In our day, one of the greatest strikes against the gospel’s effectiveness is that it is just so familiar to so many of us. Jesus, in a way, is from our neighborhood. This is especially true for those of us who grew up in church. As children in the Christmas pageant, we put on bathrobes and wore tea towels on our heads and declared “Joy to the World, the Lord Has Come!” We played dumb games in youth group and fell asleep during sermons and got saved at camp three years in a row. But even those whose families weren’t churchgoers have still picked up elements of the gospel just because it’s in our cultural waters, even if those elements are routinely treated negatively. Moreover, in our adult lives we’ve had occasion to be offended, hurt, and disappointed by other Christians and by what we expected of God. We are familiar with the faith, and our familiarity has collected baggage.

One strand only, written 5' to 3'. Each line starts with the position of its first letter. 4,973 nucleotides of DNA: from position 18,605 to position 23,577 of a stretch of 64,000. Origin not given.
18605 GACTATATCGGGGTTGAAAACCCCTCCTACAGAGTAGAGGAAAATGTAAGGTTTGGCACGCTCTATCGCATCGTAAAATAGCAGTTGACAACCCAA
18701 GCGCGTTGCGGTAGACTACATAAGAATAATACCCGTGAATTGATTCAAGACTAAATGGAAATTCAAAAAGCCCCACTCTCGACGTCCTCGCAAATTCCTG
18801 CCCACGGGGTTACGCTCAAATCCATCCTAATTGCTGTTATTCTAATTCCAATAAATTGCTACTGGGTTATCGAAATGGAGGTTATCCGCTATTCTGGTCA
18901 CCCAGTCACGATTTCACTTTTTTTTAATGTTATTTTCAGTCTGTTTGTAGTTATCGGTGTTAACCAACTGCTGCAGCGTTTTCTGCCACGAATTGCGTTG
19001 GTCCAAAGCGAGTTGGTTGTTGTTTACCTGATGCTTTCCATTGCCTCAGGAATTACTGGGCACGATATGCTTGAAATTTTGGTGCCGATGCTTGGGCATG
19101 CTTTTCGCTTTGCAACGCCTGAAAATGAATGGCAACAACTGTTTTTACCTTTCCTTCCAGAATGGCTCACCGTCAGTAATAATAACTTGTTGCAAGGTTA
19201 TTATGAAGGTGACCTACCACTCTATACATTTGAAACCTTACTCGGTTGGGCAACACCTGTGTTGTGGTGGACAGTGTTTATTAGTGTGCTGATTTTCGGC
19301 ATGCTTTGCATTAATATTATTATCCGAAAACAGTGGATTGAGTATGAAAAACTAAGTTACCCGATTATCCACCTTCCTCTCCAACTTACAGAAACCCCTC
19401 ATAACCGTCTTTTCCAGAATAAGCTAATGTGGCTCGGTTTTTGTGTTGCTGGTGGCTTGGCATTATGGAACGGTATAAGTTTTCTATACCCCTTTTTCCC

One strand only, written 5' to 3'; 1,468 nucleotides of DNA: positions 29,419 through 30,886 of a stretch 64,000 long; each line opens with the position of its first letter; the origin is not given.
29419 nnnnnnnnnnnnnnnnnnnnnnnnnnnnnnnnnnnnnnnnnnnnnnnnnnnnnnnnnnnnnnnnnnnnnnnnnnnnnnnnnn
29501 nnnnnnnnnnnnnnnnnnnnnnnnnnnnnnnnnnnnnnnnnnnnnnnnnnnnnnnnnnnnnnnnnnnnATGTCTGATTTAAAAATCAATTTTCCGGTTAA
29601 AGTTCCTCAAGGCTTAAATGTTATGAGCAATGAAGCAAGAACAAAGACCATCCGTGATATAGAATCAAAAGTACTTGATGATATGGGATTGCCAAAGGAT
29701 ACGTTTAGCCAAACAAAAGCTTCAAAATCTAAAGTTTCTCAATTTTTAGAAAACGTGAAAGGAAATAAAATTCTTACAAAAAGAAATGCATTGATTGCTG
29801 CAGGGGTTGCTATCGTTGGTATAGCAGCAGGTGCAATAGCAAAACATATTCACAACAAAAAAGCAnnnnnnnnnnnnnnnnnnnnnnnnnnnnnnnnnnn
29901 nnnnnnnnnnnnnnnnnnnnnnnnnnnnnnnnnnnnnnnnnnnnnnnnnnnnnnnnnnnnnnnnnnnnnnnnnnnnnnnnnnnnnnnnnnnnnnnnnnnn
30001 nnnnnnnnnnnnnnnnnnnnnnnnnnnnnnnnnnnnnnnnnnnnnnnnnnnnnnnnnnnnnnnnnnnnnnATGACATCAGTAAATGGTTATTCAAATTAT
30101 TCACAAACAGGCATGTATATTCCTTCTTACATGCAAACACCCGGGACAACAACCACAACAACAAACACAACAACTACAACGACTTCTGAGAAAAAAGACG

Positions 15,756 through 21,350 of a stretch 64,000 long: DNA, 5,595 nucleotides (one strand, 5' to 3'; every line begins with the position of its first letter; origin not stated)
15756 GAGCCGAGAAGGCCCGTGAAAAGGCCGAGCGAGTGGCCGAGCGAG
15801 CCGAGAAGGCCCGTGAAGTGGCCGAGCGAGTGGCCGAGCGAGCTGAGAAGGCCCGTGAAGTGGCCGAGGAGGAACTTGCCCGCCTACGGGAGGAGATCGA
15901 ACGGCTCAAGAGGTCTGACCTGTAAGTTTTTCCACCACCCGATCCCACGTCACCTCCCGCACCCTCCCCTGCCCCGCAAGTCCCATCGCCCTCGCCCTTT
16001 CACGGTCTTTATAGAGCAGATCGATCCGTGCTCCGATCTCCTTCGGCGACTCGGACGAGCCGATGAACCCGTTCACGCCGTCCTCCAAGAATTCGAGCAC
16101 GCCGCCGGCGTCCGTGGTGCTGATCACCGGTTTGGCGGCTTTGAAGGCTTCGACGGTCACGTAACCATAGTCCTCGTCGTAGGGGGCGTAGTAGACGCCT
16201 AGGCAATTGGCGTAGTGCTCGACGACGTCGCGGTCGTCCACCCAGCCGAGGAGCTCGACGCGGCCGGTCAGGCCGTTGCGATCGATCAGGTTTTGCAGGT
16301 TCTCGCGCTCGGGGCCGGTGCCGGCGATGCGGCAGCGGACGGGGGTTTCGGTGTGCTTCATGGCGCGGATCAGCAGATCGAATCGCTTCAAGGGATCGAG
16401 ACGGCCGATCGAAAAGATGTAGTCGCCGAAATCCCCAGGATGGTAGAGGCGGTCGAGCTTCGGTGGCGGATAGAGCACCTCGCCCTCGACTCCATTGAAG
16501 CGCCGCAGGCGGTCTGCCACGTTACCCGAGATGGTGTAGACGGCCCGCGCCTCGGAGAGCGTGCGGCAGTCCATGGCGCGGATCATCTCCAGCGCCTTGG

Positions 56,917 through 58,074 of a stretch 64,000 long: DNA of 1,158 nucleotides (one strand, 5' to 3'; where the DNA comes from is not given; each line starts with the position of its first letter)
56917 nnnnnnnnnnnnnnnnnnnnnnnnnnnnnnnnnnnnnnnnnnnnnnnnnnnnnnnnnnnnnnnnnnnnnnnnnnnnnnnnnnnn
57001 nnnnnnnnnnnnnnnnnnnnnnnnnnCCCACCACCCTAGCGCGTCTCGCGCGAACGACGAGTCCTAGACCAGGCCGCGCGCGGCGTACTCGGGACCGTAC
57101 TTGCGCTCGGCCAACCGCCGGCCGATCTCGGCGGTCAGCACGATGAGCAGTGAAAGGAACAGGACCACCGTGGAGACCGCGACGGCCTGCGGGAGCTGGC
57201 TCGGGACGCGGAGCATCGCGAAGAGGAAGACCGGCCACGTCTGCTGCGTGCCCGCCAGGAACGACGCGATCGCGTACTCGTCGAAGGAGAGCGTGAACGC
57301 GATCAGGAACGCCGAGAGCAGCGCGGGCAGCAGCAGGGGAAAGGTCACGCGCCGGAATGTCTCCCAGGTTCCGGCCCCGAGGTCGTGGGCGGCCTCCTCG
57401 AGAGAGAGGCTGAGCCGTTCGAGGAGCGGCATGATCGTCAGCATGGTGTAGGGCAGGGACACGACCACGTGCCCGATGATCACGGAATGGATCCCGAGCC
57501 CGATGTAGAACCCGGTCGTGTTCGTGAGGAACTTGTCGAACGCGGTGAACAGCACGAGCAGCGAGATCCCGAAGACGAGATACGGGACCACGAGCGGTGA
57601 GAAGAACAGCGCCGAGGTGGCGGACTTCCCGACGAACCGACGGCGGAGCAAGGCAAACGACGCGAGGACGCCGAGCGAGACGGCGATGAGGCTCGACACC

The danger is that our familiarity will breed unbelief. The danger is that we’ll look right at the pearl of great price and fail to see its value. We will hear the great creeds of the church and the true songs of worship and the promises of the Word and we won’t notice that all of the answers to our deepest and most profound longings and needs are right there, in those things.

My challenge to you and to me is this: today, if we hear the voice of God speaking to us in the time-honored tones of the gospel, let’s not harden our hearts. Let’s lean in. Let’s ask God to make it all strange and unfamiliar again, to jar us and jolt us with the power of it.

Let’s ask for the grace to look at Jesus, the kid from the neighborhood, and see the Son of God.

We need him, and our old lenses are not worth hanging onto.

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This is Part 229 in a series on the Gospel of Matthew, which you can access here. Unless otherwise marked, quotes are from the Holman Christian Standard Bible.